Oktoberfest Becomes Latest Travel Industry Victim

Oktoberfest Becomes Latest Travel Industry Victim
April 22, 2020

The world-famous 210 year old Bavarian beer festival has been cancelled this year due to concerns over the continued spread of coronavirus.

It is the biggest annual tourist attraction in Germany, drawing 6 million global visitors a year, and employing some 13,000 staff.

Read: Oom-pah and Ale: The Oktoberfest Beer Festival

While some lockdown restrictions have been slightly relaxed in parts of the country this week, German authorities have banned all large events until at least August 31 in a bid to avoid a second wave of infections towards the end of the summer. Due to the nature of the event – festival goers are seated in very close proximity and the consumption of alcohol is thought to cause diminished regard for social distancing — the organisers had already indicated that the event might not go ahead.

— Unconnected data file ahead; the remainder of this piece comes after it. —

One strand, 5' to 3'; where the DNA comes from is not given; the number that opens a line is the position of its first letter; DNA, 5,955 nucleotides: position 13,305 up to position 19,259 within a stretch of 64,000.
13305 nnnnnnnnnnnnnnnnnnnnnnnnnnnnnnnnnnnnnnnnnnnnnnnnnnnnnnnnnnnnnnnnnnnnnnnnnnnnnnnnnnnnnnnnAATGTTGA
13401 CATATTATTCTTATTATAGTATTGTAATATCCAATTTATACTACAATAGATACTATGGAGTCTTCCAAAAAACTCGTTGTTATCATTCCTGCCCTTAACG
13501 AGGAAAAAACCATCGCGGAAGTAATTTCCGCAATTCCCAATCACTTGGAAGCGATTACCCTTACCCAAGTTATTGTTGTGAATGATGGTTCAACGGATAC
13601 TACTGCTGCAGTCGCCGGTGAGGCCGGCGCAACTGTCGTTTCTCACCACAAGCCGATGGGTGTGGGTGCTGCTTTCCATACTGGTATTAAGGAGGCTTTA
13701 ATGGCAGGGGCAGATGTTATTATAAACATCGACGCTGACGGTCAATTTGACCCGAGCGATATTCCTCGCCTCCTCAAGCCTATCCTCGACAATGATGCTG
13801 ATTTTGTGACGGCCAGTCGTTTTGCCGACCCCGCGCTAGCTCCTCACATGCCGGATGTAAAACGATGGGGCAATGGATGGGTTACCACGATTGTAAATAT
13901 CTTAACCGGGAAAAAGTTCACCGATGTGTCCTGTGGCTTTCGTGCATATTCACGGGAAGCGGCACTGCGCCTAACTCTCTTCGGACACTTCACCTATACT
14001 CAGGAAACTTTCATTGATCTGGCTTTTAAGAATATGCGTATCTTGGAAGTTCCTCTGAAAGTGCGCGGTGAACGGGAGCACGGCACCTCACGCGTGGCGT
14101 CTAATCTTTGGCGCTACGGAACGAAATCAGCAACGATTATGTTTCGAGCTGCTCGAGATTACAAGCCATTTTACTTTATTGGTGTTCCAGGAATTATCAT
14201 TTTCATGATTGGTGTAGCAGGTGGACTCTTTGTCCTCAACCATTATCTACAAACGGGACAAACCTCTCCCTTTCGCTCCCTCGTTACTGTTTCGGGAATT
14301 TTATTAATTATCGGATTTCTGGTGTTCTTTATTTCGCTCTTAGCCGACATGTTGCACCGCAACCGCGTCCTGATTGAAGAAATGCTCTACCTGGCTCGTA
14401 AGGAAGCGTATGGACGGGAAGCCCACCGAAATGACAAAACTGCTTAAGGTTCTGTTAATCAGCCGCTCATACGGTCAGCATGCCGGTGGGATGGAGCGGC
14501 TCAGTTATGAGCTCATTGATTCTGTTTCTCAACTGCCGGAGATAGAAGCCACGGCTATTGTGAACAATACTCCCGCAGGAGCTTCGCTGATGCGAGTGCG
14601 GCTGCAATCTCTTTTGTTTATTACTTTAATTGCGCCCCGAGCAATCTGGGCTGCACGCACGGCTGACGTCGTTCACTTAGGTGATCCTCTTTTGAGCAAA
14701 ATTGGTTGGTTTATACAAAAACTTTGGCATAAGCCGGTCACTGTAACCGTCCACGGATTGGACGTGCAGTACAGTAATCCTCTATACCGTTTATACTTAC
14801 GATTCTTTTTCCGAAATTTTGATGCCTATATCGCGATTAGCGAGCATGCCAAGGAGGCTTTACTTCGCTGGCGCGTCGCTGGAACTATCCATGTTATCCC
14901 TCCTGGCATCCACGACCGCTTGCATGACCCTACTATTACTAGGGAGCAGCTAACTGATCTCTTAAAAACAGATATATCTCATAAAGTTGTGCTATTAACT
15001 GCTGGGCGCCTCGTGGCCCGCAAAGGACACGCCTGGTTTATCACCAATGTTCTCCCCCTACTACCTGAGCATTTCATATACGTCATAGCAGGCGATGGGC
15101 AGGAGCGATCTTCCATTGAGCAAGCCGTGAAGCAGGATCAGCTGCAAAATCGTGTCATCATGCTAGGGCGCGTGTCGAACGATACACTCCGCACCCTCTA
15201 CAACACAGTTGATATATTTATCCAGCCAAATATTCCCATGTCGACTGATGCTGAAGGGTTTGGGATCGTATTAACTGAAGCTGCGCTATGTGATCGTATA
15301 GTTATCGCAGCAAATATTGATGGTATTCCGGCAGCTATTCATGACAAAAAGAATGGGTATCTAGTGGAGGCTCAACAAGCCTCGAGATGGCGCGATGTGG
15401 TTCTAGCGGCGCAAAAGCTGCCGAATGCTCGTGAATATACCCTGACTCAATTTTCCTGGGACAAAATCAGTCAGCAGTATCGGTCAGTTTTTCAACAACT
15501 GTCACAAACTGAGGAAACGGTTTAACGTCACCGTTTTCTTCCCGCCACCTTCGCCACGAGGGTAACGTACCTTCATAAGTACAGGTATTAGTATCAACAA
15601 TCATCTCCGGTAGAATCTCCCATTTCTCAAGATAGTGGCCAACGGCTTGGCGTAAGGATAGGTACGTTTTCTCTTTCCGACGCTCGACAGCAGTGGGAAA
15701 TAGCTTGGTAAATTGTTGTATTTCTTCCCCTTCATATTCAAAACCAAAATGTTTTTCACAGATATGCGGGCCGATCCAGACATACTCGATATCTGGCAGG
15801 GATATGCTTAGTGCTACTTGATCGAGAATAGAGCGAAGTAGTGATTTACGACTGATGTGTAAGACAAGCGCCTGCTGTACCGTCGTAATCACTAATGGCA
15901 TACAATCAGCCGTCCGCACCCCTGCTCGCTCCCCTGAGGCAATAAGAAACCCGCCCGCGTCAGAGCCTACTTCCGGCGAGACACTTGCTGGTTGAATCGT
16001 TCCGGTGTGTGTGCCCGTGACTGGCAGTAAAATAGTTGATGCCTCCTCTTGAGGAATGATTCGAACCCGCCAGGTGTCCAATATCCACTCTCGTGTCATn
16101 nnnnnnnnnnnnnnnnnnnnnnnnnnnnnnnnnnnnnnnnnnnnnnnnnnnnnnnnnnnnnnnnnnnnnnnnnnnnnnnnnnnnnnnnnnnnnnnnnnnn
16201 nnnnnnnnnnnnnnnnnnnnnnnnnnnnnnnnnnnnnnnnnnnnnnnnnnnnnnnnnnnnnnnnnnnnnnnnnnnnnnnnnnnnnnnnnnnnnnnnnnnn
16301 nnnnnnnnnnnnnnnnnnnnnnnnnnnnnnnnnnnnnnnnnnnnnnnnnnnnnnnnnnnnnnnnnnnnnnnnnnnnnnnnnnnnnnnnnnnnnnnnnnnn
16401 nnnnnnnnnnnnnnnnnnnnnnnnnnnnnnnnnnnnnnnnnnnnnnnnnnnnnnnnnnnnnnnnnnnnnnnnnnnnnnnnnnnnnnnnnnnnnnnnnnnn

Bavarian officials, have expressed regret that the businesses who take part in the festivities will lose out financially. It is reported that last year’s revenue amounted to around 1 billion euros.

The Oktoberfest started in 1810 on 12 October, as a celebration of the marriage of the crown prince of Bavaria to Princess Therese von Sachsen-Hildburghausen, and was due to take place from 19 September to 4 October this year.

Read: Top 5 things to see and do in Munich

Meanwhile, in the UK, Home Sercretary Michael Gove has warned that the hospitality industry, most notably pubs and bars, will be of the last to see restrictions lifted levaing some businesses attempting to prepare for closures lasting until Christmas.

In the USA, of the states where lockdown rules are being relaxed, bars, nightclubs and restaurants will also be among the last businesses to see restrictions lifted.

More information:

Study Guide: A Short History Of Beer

Watch: The Story of Beer

Read: Wine Sales Are Booming

Read: Tips For Coping During Lockdown

 Main image: Munich, Germany. Oktoberfest, Polybert49, Flickr Creative Commons